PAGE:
Step-by-Step: Hide or Unhide a Row or Column • USE the workbook from the previous exercise to perform these steps: • Click the column D header to select the entire column. Click Format in the Cells group. • Mouse over Hide & Unhide and click HideColumns in the Visibility group. This process will hide column D from view. A thick line appears when you have hidden the column. • Click the row 11 header, press Shift, and click the row 15 heading. Click Format in the Cells group. This has selected all five rows.
Step-by-Step: Hide or Unhide a Row or Column • Mouse over Hide & Unhide and click HideRows in the Visibility group. A thick line has once again appeared to show your action of hiding the rows. • Click Quick Print on the Quick Access Toolbar. • As shown in Figure 5-11 on the next slide, you can recognize when rows or columns are hidden because numbers are skipped in the row headings or letters are skipped in the column headings. When you view your printed worksheet, note that it does not show the hidden rows or column.
Step-by-Step: Hide or Unhide a Row or Column • Select columns C and E (which are columns on each side of the hidden column). • Click Format, mouse over Hide & Unhide, and click Unhide Columns in the Visibilitygroup. Column D is again visible. • Select row 10, press Shift, and select row 16. Click Format. Point to Hide & Unhide and click Unhide Rows in the Visibility group. As a result of this action, your worksheet returns to its original state from before beginning the exercise. • SAVE the workbook. • LEAVE the workbook open to use in the next exercise.
Using Themes • A document theme is a predefined set of colors, fonts, lines, and fill effects that can be applied to an entire workbook or to specific items within a workbook, such as charts or tables. • Document themes were introduced in Excel 2007, and you can use them to quickly and easily format an entire document and give it a fresh, professional look. • Themes can be shared across other Office applications, such as Word and PowerPoint. • Because document themes can be shared, this feature enables you to give all your Office documents a uniform look in terms of colors, fonts, and effects.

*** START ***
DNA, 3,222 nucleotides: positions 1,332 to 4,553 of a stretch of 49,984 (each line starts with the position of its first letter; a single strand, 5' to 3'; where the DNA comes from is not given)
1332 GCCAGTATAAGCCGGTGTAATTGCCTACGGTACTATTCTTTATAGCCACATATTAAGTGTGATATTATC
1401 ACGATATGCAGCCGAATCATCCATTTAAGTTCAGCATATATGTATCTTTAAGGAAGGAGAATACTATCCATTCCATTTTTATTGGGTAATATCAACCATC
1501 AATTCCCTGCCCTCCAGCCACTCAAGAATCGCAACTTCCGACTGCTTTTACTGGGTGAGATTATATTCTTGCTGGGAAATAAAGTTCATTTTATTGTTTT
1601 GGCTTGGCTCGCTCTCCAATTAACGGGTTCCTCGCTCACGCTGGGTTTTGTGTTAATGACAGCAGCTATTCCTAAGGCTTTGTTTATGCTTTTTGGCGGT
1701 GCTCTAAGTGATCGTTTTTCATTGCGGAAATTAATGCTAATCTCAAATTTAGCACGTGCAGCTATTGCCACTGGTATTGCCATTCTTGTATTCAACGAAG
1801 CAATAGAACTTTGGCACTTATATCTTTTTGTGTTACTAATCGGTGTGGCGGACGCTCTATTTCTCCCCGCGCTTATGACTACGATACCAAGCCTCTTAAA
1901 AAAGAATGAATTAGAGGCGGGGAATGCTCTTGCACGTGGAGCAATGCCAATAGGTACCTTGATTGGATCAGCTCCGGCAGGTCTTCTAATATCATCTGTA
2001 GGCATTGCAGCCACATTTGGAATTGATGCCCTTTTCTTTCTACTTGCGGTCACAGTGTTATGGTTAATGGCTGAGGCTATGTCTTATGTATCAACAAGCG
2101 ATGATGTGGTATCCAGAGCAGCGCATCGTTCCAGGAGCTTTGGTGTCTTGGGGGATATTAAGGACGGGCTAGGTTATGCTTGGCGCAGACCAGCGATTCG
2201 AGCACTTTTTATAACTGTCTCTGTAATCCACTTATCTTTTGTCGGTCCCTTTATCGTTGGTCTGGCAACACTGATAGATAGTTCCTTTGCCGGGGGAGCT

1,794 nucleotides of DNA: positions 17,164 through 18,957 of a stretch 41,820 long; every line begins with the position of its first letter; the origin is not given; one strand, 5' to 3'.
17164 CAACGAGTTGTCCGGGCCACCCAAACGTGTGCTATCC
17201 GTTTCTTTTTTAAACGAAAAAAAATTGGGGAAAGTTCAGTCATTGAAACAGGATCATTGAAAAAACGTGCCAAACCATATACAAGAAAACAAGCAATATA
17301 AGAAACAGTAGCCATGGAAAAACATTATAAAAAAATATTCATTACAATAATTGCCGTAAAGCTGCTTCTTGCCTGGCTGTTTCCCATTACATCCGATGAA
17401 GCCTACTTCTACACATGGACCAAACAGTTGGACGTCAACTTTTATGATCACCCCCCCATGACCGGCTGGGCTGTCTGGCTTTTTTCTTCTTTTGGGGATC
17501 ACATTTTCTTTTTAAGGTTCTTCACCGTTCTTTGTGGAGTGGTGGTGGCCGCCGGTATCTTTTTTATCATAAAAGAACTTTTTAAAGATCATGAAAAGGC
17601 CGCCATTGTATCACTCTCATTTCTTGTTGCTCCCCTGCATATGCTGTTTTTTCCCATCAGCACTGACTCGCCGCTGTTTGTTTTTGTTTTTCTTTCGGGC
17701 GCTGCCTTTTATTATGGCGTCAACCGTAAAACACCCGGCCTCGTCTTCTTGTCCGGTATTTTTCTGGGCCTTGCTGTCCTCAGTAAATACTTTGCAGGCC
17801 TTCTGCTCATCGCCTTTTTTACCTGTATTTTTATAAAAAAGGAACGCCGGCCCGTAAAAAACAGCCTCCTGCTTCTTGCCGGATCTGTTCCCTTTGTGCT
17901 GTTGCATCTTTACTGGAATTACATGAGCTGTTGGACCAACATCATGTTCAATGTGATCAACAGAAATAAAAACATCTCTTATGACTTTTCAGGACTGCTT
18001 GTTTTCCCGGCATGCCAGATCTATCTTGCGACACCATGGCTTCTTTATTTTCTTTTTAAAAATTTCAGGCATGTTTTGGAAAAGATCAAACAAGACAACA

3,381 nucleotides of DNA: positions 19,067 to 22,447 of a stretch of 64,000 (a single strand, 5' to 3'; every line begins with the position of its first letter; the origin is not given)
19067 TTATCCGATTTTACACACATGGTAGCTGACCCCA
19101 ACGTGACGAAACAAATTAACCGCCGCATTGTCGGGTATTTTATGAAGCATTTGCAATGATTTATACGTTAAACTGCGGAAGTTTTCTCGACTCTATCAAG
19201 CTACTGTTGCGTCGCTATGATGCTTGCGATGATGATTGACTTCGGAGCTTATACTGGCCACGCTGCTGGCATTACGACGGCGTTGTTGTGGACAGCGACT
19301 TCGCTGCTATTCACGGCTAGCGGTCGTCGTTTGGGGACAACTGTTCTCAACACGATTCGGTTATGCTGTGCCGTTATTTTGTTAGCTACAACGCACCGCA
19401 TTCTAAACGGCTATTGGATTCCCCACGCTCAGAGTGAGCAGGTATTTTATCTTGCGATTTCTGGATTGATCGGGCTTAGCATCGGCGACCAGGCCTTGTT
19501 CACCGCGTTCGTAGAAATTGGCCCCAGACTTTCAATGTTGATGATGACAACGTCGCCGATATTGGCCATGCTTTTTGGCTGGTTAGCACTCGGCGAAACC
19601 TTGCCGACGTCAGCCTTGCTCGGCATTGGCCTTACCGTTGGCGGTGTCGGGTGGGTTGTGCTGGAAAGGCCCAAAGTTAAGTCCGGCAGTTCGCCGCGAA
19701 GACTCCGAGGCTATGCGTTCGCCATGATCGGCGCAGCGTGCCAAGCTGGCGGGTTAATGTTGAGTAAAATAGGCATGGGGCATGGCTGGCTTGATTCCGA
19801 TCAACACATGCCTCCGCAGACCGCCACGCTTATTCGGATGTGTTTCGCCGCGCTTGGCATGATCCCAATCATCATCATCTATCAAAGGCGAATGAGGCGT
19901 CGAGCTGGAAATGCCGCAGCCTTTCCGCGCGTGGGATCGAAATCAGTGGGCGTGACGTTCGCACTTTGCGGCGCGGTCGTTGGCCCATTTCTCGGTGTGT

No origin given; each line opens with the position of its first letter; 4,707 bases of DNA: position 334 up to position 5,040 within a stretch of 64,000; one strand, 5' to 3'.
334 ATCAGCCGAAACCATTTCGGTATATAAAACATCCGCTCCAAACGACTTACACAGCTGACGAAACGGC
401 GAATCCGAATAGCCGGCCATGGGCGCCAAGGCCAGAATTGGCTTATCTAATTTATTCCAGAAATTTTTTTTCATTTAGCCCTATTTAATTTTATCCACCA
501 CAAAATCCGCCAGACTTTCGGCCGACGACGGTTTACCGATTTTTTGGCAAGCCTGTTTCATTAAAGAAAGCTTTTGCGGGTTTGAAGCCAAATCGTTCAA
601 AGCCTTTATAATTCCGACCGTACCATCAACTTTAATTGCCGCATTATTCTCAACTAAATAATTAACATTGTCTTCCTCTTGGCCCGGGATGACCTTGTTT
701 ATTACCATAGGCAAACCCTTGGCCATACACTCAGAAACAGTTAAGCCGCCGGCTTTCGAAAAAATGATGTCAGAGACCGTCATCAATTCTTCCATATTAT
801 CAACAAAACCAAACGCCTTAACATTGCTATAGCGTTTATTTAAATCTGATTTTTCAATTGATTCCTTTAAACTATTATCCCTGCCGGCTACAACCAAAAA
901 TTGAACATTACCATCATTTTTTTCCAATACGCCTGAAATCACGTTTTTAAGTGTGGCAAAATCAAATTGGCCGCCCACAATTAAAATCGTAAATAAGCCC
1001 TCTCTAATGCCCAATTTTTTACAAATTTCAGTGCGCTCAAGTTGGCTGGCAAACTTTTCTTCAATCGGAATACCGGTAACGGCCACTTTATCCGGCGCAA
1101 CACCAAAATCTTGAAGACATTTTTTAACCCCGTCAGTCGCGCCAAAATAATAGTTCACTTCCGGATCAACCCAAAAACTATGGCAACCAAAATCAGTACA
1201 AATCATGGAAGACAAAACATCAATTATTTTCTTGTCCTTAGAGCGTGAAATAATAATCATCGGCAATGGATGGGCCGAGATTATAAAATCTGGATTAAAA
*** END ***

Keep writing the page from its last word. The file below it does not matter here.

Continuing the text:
Choosing a Theme for a Worksheet • Excel has several predefined document themes. • When you apply a theme to a worksheet or workbook, the colors, fonts, and effects contained within that theme replace any styles that were already applied to cells or ranges. • In the following exercise, you will apply two document themes so that the owner of Margie’s Travel can select the one that will be used on all company documents. • By saving both themes, the owner can compare the differences between the two and then choose which theme to use.
Choosing a Theme for a Worksheet • Because themes are consistent in all Microsoft Office 2010 programs, all of the company documents for Margie’s Travel can have a uniform appearance. • Many companies create a customized document theme and use it consistently. You can experiment by applying various predefined themes until you decide on the “look” that appeals to you, or you can design a customized theme, as you will do in the next exercise.
Step-by-Step: Choose a Theme for a Worksheet • USE the workbook from the previous exercise to perform these steps: • Click the Page Layout tab to make it active. • Click Themes. As shown in this figure, thefirst 20 built-in themes are displayed in apreview window. Mouse over each themeand observe the changes in the title linesof your worksheet. • Scroll down and click Verve to apply thatstyle to your worksheet.